For a full summary of the reasoning behind the Golden Visa changes and the reactions of those in real estate, read GRI Hub’s article On the end of Portugal’s Golden Visa and its effect on the real estate market.
Prohibiting new AL licenses with the exception of rural accommodation that can benefit the area by contributing to tourism;
Currently existing Local Accommodation licenses will be reassessed in 2030;
Remaining AL businesses will see increased tax rates;
Those who withdraw homes from the AL until the end of 2024 and place them on the rental market will receive an IRS exemption until 2030.
In reaction to these changes, the Associação do Alojamento Local in Portugal (ALEP) has opined that "all these measures will not only create enormous uncertainty in the face of private investment, but also make it unfeasible", and they must assume that the government would prefer to put an end to AL by 2030.
They also stated that AL "contributes with more than 40% of tourism accommodation nationally " and, for that very reason, the sector "deserves a different treatment".
The mayor of Lisbon, Carlos Moedas, is also a strong voice against Costa's new strategy for dealing with residential tourism. “We cannot kill a sector of the local economy on which more than 2,500 micro and small companies and 5,000 individuals depend, which create wealth and work in the city”, he argued.
Eduardo Vítor Rodrigues, president of the Porto Metropolitan Area and mayor of Vila Nova de Gaia holds a very different perspective. “I would say that it is a fair balance between, on the one hand, tax exemption for landlords who want to put houses on the market or those who have Local Accommodation can turn it into a lease and, on the other hand, what seems to me to be some assertiveness in the way we look at the market."
Read: Insights on Hotel performance in Portugal, as well as Spain and Italy.
On March 16, The Council of Ministers approved measures of extraordinary support for housing that provide subsidies and discounts for those under pressure from the housing situation.
(elxeneize | Envato)
The purpose of the measure, according to António Costa, is to support families in relation to the ‘effort’ they are making in relation to the ‘effort rate’, whether it is through rent or credit for the purchase of a home, due to the recent interest rate rises.
The Income Support measure is intended for tenants with effort rates - the ratio between the net monthly income of a household and their expenses - above 35%, with an income limit in place. It applies for the next 5 years, in which time the government hopes that the rent market stabilises.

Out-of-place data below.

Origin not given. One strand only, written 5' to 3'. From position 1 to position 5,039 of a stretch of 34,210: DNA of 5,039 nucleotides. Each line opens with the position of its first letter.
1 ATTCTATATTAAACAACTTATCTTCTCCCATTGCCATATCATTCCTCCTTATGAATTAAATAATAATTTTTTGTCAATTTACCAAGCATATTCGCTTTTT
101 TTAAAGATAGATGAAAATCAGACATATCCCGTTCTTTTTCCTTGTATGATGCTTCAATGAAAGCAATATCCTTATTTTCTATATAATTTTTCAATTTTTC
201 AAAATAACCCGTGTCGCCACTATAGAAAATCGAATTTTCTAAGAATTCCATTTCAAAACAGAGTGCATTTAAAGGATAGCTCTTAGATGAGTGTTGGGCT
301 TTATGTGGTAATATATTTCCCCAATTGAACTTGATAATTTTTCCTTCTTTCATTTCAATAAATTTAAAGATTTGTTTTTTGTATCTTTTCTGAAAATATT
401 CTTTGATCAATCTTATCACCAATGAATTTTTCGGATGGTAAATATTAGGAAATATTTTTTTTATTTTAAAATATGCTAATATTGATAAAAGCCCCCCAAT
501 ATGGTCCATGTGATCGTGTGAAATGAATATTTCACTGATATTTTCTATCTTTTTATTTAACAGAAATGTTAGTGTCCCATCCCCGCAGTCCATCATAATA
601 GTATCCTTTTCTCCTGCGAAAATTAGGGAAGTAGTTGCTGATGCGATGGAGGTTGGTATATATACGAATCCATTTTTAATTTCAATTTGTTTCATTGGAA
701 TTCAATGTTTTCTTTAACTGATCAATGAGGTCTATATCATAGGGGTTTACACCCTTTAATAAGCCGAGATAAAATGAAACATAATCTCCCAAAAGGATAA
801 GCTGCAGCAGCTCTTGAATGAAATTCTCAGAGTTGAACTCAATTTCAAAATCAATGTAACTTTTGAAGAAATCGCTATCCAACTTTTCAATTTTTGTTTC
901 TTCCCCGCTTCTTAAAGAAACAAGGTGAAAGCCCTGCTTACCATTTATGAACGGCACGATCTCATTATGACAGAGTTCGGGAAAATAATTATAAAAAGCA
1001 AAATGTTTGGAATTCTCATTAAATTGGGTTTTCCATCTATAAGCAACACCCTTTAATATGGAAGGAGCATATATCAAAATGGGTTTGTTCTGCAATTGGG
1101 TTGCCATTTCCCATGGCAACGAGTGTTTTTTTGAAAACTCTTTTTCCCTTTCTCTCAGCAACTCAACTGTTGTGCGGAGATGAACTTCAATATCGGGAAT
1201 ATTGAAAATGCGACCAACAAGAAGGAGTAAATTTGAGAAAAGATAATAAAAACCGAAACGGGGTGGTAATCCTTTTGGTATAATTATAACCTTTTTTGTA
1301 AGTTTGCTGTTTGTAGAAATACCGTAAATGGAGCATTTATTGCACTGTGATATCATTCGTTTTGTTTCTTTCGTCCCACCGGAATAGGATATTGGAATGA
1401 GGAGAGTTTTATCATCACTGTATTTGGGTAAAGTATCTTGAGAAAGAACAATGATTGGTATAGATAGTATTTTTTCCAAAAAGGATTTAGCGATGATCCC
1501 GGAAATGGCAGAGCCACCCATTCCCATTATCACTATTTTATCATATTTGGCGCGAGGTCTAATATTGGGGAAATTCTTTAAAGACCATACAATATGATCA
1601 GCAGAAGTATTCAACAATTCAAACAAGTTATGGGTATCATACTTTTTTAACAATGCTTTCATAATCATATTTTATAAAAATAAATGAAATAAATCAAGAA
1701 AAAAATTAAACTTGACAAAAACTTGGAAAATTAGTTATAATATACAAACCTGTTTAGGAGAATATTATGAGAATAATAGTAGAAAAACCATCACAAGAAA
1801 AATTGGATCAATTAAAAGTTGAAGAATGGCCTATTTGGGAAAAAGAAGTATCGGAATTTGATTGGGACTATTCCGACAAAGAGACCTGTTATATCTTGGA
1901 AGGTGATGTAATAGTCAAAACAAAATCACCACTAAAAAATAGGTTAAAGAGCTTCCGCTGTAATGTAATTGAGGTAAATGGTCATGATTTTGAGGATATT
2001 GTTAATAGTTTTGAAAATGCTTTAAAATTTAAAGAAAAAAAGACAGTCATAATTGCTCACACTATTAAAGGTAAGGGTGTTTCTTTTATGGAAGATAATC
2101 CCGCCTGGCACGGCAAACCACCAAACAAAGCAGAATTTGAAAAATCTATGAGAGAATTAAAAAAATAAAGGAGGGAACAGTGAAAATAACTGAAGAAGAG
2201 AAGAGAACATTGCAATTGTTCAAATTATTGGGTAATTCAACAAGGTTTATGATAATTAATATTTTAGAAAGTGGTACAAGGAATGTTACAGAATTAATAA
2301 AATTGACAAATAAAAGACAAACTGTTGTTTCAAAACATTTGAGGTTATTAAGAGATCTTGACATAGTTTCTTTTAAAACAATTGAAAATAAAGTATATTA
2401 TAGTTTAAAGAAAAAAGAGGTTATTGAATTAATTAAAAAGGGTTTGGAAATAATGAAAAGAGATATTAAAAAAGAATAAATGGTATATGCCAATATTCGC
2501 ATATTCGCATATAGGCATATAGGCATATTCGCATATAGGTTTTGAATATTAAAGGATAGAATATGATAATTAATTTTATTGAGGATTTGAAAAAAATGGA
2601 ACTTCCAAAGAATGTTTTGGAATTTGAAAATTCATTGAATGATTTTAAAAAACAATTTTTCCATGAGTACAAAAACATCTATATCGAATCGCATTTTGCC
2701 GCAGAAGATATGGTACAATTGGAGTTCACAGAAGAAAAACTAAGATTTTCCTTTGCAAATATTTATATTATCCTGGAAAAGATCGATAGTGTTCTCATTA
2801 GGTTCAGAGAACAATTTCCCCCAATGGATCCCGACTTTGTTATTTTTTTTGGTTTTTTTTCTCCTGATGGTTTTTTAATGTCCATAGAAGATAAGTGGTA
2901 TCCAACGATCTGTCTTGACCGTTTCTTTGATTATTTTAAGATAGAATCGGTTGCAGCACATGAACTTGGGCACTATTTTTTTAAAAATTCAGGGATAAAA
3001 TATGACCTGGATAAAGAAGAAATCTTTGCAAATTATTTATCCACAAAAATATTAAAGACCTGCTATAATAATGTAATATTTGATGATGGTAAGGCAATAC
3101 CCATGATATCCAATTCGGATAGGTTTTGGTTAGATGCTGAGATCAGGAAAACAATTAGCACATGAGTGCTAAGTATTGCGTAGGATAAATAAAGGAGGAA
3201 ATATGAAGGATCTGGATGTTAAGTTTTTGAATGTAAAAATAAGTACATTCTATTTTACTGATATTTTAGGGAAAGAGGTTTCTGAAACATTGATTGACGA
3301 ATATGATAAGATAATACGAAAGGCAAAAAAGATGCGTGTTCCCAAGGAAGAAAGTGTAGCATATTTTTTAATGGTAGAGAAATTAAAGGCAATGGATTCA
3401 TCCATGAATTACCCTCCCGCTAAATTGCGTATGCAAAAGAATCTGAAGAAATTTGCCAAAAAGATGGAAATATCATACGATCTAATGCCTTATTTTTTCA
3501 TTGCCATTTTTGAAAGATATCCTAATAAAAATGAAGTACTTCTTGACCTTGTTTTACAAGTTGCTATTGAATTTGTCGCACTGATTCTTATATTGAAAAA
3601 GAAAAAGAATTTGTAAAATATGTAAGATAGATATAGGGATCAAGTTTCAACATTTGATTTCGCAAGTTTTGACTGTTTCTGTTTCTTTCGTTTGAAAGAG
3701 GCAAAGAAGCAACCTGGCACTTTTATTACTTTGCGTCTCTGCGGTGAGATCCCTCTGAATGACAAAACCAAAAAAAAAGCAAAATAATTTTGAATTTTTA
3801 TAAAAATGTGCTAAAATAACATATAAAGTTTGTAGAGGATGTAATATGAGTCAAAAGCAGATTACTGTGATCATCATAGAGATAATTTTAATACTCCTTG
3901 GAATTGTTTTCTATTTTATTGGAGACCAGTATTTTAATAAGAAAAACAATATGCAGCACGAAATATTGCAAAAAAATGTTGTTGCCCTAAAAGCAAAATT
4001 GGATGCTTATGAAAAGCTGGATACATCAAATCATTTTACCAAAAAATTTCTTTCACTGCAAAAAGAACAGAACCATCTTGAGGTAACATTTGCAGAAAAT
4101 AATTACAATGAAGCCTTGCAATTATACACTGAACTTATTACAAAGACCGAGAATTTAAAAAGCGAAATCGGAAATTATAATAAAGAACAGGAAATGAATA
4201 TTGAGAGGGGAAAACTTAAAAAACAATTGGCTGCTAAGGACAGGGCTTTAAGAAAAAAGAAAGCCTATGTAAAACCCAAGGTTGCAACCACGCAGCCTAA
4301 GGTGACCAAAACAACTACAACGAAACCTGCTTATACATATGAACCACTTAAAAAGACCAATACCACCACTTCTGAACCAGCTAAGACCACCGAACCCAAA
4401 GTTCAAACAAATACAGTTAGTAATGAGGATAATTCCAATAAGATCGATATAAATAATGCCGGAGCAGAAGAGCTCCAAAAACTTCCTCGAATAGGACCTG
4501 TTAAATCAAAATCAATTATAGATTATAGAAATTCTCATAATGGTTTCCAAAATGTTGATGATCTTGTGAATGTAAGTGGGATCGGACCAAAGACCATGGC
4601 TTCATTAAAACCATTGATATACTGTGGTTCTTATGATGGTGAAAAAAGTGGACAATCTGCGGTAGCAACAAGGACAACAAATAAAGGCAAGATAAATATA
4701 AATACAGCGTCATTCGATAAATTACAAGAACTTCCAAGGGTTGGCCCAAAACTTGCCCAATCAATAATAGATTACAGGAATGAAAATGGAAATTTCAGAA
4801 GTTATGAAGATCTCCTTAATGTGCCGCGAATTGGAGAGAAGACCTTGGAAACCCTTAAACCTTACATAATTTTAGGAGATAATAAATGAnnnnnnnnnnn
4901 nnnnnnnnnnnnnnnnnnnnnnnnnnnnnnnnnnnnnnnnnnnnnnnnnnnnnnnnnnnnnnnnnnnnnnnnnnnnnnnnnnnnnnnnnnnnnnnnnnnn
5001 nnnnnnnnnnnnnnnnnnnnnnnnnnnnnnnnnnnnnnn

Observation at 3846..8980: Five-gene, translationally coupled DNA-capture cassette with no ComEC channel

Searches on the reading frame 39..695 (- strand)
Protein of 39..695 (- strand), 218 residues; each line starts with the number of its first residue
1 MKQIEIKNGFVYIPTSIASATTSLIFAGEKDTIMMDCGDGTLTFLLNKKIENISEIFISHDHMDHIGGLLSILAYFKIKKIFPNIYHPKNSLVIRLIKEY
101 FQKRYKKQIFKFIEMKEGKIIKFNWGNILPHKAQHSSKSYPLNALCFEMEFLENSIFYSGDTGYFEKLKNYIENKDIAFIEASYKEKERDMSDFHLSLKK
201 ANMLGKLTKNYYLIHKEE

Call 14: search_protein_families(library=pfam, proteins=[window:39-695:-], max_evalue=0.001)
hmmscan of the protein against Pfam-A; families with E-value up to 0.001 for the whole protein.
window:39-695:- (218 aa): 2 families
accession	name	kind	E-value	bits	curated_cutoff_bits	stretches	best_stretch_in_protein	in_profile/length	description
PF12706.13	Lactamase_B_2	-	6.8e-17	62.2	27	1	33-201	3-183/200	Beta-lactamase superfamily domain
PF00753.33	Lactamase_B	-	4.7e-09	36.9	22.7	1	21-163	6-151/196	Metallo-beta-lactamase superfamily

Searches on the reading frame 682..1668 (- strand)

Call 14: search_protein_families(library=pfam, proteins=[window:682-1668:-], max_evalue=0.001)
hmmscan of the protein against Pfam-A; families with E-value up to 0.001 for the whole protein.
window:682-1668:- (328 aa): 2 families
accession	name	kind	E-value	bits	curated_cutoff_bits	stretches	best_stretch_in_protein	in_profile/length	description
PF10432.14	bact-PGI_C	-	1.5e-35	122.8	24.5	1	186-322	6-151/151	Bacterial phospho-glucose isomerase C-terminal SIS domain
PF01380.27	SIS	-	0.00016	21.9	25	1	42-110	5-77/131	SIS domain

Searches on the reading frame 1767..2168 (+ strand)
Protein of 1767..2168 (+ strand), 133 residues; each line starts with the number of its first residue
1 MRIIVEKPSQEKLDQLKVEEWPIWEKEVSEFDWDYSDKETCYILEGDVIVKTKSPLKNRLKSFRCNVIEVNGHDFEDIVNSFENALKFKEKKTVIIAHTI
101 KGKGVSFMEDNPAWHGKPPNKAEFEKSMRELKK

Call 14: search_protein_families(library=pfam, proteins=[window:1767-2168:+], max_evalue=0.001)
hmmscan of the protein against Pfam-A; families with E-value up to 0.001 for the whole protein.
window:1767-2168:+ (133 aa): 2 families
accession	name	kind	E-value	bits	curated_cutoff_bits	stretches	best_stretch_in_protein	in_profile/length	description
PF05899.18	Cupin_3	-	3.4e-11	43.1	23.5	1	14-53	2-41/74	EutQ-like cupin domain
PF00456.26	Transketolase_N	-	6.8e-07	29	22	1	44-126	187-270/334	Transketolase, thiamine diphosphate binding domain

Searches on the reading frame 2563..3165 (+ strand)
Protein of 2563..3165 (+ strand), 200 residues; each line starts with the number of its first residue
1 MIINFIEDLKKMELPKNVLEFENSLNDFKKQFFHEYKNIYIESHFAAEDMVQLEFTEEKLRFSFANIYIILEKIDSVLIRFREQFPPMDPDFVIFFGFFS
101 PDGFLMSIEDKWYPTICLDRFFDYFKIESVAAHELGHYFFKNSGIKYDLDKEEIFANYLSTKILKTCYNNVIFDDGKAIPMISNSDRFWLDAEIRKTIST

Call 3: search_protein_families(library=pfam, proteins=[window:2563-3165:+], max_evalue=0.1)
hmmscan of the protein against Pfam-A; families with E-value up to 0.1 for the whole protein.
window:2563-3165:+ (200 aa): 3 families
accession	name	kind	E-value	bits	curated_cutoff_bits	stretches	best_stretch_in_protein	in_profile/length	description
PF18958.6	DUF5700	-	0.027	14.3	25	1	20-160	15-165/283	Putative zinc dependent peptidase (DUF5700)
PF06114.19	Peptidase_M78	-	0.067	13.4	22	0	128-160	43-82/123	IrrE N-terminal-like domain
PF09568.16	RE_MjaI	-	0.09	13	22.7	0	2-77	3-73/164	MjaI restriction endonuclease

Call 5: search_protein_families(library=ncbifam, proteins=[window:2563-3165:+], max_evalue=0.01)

Through this measure, it is possible to immediately support families with a maximum amount of 200 euros per month, paid by Social Security.
This measure applies retroactively from January 2023.
Meanwhile, the Interest Bonus aims to respond to the reality felt by families due to the rapid variation of interest rates, which have a significant impact on the budget of families.
Support will vary depending on the income of the families.
All banks offering mortgage loans must have a fixed-rate commercial offer so that people who wish to take out loans or who have variable rates can change to fixed rates.
José Cardoso Botelho of Vanguard Properties has stated that this is "an interesting measure, but of relative effect if the interest rate that is offered is above the possibilities of the clients".
The Portuguese Order of Architects (OA) highlighted the “importance of the announced package of measures being worthy of debate and discussion”. The OA expressed doubts about the feasibility and coherence of some of the measures presented, urging a closer examination, although they see some of the announced measures “with good eyes”. Read more on the More Housing program in Portuguese here: "More Housing": what does the Government's new package of measures say?
The remaining measures not approved will only go to the Council of Ministers on March 30th. Currently, they are under much discussion, with ministers and leaders providing their thoughts on which proposals will have the most positive effects and those that could harm both the average individual as well as real estate figures.
To discuss the implications of the program, and discover the possible advantages to be taken, discuss Mais Habitação at Portugal GRI 2023.
Written by Sarah Garnett